Traditional Navigation Systems – Nondirectional Radio Beacons (NDB) (Part Two)


Tracking uses a heading that maintains the desired track to or from the station regardless of crosswind conditions. Interpretation of the heading indicator and needle is done to maintain a constant MB to or from the station.

To track inbound, turn to the heading that produces a zero RB. Maintain this heading until off-course drift is indicated by displacement of the needle, which occurs if there is a crosswind (needle moving left = wind from the left; needle moving right = wind from the right). A rapid rate of bearing change with a constant heading indicates either a strong crosswind or close proximity to the station or both. When there is a definite (2° to 5°) change in needle reading, turn in the direction of needle deflection to intercept the initial MB. The angle of interception must be greater than the number of degrees of drift, otherwise the aircraft slowly drifts due to the wind pushing the aircraft. If repeated often enough, the track to the station appears circular and the distance greatly increased as compared to a straight track. The intercept angle depends on the rate of drift, the aircraft speed, and station proximity. Initially, it is standard to double the RB when turning toward your course.

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For example, if your heading equals your course and the needle points 10° left, turn 20° left, twice the initial RB. [Figure 9-7] This is your intercept angle to capture the RB. Hold this heading until the needle is deflected 20° in the opposite direction. That is, the deflection of the needle equals the interception angle (in this case 20°). The track has been intercepted, and the aircraft remains on track as long as the RB remains the same number of degrees as the wind correction angle (WCA), the angle between the desired track and the heading of the aircraft necessary to keep the aircraft tracking over the desired track. Lead the interception to avoid overshooting the track. Turn 10° toward the inbound course. You are now inbound with a 10° left correction angle.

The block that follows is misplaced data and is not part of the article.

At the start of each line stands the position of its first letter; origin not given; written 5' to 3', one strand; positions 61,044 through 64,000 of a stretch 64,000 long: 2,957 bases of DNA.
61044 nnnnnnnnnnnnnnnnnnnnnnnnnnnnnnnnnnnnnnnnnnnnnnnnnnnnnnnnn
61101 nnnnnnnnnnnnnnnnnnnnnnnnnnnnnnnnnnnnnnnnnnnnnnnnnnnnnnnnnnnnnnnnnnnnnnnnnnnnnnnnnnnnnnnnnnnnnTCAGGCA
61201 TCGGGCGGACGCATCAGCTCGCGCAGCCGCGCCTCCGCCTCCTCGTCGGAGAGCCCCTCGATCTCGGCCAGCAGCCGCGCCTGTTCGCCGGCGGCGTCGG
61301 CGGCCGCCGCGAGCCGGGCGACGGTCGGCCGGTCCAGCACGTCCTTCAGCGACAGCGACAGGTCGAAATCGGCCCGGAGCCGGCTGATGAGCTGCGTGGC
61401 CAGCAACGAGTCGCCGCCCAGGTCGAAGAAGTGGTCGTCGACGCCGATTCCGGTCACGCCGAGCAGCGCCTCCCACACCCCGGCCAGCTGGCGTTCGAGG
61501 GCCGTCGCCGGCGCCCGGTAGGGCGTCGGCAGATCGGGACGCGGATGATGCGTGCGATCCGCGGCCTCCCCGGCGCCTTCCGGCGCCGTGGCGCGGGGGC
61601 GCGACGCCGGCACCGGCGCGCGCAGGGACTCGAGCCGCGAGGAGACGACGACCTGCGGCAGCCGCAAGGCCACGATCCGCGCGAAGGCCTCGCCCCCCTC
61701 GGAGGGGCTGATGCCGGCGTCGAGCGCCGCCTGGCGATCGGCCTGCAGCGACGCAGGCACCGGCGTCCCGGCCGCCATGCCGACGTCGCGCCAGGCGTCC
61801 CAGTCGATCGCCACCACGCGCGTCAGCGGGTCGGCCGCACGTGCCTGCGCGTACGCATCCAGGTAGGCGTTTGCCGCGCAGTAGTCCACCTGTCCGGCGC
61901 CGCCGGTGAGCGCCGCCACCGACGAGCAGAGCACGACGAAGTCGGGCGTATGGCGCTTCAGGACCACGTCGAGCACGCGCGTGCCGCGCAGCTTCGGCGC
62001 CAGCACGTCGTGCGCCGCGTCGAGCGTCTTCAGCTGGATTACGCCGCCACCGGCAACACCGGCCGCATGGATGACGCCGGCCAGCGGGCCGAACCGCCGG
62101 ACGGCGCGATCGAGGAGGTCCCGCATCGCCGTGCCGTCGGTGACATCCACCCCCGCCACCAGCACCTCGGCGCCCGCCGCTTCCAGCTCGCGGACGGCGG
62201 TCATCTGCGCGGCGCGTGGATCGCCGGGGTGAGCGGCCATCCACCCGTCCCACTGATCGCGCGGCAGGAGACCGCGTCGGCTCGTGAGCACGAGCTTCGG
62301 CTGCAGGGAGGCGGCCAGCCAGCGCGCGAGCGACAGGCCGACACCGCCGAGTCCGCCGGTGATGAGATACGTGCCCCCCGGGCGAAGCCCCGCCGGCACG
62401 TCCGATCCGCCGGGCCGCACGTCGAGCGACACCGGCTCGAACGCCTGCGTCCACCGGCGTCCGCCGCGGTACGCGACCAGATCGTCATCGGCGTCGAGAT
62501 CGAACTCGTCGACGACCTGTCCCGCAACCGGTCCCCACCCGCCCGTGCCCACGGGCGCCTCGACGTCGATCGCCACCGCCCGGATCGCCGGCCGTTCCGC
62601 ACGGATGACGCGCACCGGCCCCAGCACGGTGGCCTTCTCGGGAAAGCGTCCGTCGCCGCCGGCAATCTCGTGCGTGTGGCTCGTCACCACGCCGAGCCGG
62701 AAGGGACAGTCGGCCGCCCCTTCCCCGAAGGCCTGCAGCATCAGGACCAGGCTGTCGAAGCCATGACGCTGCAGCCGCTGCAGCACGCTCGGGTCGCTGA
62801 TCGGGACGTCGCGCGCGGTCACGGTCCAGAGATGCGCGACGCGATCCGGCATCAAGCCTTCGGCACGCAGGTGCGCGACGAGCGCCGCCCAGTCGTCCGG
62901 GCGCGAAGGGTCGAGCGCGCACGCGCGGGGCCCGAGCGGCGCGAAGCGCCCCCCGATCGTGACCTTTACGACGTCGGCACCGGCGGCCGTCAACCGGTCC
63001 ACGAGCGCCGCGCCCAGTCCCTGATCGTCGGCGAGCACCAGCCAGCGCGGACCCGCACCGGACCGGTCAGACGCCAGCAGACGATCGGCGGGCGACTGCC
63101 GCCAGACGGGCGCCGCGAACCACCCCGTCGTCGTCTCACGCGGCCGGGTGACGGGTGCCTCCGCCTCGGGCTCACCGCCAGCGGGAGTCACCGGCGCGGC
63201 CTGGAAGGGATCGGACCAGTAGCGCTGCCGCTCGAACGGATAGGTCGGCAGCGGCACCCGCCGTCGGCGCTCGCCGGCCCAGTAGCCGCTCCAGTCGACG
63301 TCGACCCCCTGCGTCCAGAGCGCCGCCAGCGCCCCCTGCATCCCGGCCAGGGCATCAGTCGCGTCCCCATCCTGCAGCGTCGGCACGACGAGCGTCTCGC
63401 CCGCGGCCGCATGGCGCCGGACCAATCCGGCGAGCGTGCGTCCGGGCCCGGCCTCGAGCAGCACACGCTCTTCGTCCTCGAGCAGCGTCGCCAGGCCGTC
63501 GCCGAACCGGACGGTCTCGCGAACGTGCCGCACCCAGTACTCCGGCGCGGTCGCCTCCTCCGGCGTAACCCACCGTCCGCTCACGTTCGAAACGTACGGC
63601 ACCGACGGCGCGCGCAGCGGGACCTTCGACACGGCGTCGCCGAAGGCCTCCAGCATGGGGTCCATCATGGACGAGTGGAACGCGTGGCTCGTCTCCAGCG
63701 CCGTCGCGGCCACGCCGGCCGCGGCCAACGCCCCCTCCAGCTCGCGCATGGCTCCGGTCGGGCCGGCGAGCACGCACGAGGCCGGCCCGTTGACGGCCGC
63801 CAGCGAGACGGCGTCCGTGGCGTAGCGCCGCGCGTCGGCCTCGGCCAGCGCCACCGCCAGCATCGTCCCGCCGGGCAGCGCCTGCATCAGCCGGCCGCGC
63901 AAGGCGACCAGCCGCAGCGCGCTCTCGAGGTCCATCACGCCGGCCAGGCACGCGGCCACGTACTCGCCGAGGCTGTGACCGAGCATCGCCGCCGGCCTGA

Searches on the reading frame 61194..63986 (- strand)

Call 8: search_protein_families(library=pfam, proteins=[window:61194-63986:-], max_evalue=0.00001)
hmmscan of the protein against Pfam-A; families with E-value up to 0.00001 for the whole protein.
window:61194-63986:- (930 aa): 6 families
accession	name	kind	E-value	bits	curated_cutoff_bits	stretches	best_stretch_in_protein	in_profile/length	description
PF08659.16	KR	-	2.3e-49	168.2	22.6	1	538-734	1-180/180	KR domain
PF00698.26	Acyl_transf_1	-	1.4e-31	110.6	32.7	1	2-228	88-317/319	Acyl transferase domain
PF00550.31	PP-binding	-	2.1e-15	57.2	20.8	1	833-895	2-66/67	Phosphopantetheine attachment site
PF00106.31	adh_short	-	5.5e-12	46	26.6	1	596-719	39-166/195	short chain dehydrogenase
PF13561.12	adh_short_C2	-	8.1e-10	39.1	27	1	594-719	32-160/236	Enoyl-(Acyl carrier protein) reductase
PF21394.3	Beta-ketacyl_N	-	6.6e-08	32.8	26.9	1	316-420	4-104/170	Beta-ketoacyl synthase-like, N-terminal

Figure 9-7. ADF tracking inbound.

Figure 9-7. ADF tracking inbound. [click image to enlarge]

NOTE: In Figure 9-7, for the aircraft closest to the station, the WCA is 10° left and the RB is 10° right. If those values do not change, the aircraft tracks directly to the station. If you observe off-course deflection in the original direction, turn again to the original interception heading. When the desired course has been re-intercepted, turn 5° toward the inbound course, proceeding inbound with a 15° drift correction. If the initial 10° drift correction is excessive, as shown by needle deflection away from the wind, turn to parallel the desired course and let the wind drift you back on course. When the needle is again zeroed, turn into the wind with a reduced drift correction angle.


To track outbound, the same principles apply: needle moving left = wind from the left, needle moving right = wind from the right. Wind correction is made toward the needle deflection. The only exception is while the turn to establish the WCA is being made, the direction of the azimuth needle deflections is reversed. When tracking inbound, needle deflection decreases while turning to establish the WCA, and needle deflection increases when tracking outbound. Note the example of course interception and outbound tracking in Figure 9-8.

Figure 9-8. ADF interception and tracking outbound.

Figure 9-8. ADF interception and tracking outbound. [click image to enlarge]